Red Hook: A Success Story A prime example of a library’s potential for success can be found in the Red Hook Library, which became a defacto center of resilience during Superstorm Sandy and its aftermath. “We were a safe haven,” describes Sandra Sutton, supervising librarian, “the only place that was open and had power during the storm.” The library functioned as a central hub: part warming center, distribution center, cell-phone charging station, a place to socialize, and a place to feel safe – residents brought and shared food, sipped hot coffee, FEMA delivered supplies and blankets, etc. The library’s open and flexible floor plan proved immensely beneficial in this time of need, as spaces were adaptable serving different community needs as they became apparent. The head librarian recognizes the changing role of the library as a multifaceted community resource and affirms the need for inherent adaptability. She says, “People see we are about books, but we are more than books, we are also about helping people grow, helping empower them.” References [1] http://legacy.www.nypl.org/pr/stats99.cfm, {2} Kimmelman, Michael. “Next Time, Libraries Could be Our Shelters From the Storm,” The New York Times, October 2, 2013. [3] City of New York. “A Stronger, More Resilient New York,” Plan NYC (402).

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HOUSING LOW INCOME NEW YORKERS

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07 Fixing NYCHA’s Maintenance Program Engaging tenant participation to execute maintenance and repairs, preserving public housing developments.

“I’ve called several times to ask about the repairs,” said Ms. Davis-Night. “The last time, I was told that I could not request a new ticket because the ticket from May 2010 is still open. Meanwhile, I am still living with mold and mildew. I now have a respiratory infection and I am worried that the conditions are beginning to affect my 21-year-old son.”

Problem New York City Housing Authority (NYCHA) has historically lacked the capacity to maintain adequate living conditions for its tenants. At the opening of this year there were 422,639 backlogged requests leaving residents waiting an average of 263 days to see repairs made ranging from electrical malfunctions to broken locks [1]. Given the mayor-elect’s focus on building more affordable housing, it seems abundantly clear that equal attention also needs to be paid to maintaining our already existing public housing [2]. Recommendation Provide NYCHA tenants with the technical and administrative training to participate in the identification, prioritization, and coordination of repair activities to improve living conditions within public housing. 1. Invest in Community Autonomy over Bureaucracy NYCHA has recently spent $40M to hire an additional 1,200 employees to support the overall work order reduction plan with the hopes of reaching a target of 90,000 backlogged orders by the close of the year [2-3]. This target is based on a 7-15 day response time, though current response times range between 83-191 days [1]. At this pace, NYCHA’s current maintenance system can only be sustained by costly spending and additional hires. 2. Develop Tenant Groups as a Resource Tenant participation has been shown to improve the overall management of a property in quality, cost-effectiveness, and ensured affordability [4]. Tenant participation has also been linked to creating community and social support systems on-site, empowering residents individually and collectively, and providing the opportunity to build marketable skills. Overall, these benefits yield a higher social mobility towards homeownership and reduce occupancy stresses on public housing [4-5].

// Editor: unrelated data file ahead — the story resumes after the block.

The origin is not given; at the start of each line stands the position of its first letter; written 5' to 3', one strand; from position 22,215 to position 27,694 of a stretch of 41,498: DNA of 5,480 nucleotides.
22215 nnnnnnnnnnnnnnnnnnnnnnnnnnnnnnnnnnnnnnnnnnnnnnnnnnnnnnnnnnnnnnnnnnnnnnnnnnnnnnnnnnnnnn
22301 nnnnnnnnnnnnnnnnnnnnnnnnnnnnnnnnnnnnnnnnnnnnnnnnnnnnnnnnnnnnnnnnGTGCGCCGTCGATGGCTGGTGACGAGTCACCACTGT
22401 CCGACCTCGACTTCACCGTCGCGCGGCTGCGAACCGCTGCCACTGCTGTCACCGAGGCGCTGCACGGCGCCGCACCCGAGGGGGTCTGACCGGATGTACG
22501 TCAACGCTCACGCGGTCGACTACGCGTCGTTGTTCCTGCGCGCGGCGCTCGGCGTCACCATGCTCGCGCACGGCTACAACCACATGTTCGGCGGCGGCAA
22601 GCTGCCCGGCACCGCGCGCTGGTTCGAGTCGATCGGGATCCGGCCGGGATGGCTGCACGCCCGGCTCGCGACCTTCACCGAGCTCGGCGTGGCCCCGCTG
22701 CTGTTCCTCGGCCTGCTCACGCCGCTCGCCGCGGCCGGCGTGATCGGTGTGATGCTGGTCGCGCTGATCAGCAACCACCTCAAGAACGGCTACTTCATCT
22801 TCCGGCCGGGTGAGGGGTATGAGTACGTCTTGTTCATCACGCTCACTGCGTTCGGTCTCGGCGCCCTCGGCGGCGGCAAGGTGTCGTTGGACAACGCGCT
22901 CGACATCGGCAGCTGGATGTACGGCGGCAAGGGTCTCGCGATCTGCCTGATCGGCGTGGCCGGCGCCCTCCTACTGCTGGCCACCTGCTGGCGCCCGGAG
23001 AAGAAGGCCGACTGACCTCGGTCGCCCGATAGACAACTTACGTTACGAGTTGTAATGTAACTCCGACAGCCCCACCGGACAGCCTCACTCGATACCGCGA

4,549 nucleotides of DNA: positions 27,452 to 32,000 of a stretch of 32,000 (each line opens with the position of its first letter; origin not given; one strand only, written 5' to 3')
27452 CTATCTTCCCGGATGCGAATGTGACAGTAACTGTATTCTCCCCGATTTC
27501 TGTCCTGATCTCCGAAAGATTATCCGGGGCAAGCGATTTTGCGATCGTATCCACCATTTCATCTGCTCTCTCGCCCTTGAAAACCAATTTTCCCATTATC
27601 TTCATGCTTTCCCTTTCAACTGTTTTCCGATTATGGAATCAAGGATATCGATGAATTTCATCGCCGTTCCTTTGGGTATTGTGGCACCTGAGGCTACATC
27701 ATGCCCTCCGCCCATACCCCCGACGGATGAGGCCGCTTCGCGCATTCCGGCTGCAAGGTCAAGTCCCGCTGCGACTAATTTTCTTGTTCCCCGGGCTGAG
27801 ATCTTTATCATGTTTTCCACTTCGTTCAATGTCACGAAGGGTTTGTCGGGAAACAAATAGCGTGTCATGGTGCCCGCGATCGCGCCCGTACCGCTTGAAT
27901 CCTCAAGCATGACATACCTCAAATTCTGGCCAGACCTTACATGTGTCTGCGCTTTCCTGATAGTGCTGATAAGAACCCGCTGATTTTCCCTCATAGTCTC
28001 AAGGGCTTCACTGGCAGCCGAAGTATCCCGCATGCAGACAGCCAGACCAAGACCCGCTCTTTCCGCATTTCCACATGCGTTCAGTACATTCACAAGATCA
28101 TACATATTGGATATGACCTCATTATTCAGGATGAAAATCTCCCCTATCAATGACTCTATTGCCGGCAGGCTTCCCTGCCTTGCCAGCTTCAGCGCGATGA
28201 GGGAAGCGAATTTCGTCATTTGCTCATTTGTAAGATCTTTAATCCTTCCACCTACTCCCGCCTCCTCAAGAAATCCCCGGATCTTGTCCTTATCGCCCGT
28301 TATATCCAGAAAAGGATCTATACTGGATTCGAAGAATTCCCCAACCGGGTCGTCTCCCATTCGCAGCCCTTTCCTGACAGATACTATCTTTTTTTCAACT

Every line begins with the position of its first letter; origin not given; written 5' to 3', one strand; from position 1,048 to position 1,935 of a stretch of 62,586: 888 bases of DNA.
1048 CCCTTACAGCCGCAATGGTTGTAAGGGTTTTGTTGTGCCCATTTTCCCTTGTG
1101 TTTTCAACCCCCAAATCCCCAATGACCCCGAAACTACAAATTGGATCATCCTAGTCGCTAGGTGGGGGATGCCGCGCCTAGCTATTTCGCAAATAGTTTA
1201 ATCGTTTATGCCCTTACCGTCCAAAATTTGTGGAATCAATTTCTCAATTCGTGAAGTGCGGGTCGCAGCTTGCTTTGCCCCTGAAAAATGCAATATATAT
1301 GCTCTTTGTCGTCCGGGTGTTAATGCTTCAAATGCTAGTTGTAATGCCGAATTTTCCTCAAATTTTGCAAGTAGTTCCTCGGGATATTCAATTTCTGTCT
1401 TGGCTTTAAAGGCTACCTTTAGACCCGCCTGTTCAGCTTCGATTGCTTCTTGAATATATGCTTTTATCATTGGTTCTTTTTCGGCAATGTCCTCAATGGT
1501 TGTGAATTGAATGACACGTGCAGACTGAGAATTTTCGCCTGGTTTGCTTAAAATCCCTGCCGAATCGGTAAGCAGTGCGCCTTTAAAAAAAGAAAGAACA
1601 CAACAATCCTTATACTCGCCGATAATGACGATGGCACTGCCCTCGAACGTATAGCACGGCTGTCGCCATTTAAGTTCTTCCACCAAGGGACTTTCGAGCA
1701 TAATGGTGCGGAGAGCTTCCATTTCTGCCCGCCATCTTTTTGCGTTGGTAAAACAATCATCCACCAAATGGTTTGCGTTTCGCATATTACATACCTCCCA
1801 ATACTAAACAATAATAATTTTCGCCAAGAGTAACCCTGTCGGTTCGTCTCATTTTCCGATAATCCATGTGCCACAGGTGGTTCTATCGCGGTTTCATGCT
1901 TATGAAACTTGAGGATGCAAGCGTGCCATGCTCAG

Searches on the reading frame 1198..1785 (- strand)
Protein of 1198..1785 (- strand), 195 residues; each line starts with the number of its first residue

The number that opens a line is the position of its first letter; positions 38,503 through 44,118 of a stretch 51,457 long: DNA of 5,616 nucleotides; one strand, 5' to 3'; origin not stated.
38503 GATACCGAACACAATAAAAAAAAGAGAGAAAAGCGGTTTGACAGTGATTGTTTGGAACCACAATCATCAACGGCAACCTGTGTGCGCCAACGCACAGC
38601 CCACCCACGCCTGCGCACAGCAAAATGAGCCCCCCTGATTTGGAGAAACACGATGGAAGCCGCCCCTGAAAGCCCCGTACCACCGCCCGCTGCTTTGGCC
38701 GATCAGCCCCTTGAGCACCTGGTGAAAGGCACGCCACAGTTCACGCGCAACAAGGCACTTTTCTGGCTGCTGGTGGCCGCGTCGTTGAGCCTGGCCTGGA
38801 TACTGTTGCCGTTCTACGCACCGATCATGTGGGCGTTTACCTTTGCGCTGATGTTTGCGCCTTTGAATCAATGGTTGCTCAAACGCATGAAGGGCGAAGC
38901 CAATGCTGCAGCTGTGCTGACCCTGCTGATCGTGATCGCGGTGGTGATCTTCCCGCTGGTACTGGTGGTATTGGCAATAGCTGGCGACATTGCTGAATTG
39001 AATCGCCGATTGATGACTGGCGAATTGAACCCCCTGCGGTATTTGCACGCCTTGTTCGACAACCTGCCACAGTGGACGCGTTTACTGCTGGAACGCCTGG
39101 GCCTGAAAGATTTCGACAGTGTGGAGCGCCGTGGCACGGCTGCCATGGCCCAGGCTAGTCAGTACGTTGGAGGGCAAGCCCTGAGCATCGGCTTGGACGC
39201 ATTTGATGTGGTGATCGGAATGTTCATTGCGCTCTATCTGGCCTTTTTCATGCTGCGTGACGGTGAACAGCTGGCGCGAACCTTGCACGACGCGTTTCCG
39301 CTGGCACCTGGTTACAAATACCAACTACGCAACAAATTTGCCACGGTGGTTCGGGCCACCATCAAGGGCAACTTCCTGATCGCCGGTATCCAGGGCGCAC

“The intervention philosophy is based on the identification and maximization of the abilities in the communities themselves. This focus requires us to count on the commitment from the main community leaders and this commitment is only reached generating a feeling of trust with them” - Fundacion Carvajal, Non-profit organization

Pilot Program Site: Farragut Houses Located in the Clinton Hill neighborhood of Brooklyn, New York, The Farragut houses make up 1,390 units. There are currently 2,803 outstanding repair requests with an average wait time of 362 days [7]. Non-profit Partner: Families United for Racial and Economic Equality (FUREE) is a Brooklyn-based multiracial organization that organizes low-income families to make systemic changes to ensure economic equality and promote decision making. FUREE has worked extensively with Farragut residents to address maintenance issues in their homes and continues to maintain those relationships [8]. Length of Program: 2 year comparative analysis outlining strengths and weaknesses of resident participation in NYCHA management. The proposed solution emerged from the review of various HUD case studies in the United States and federal programs that involved community in the construction and preservation of affordable housing in Latin America [4-6].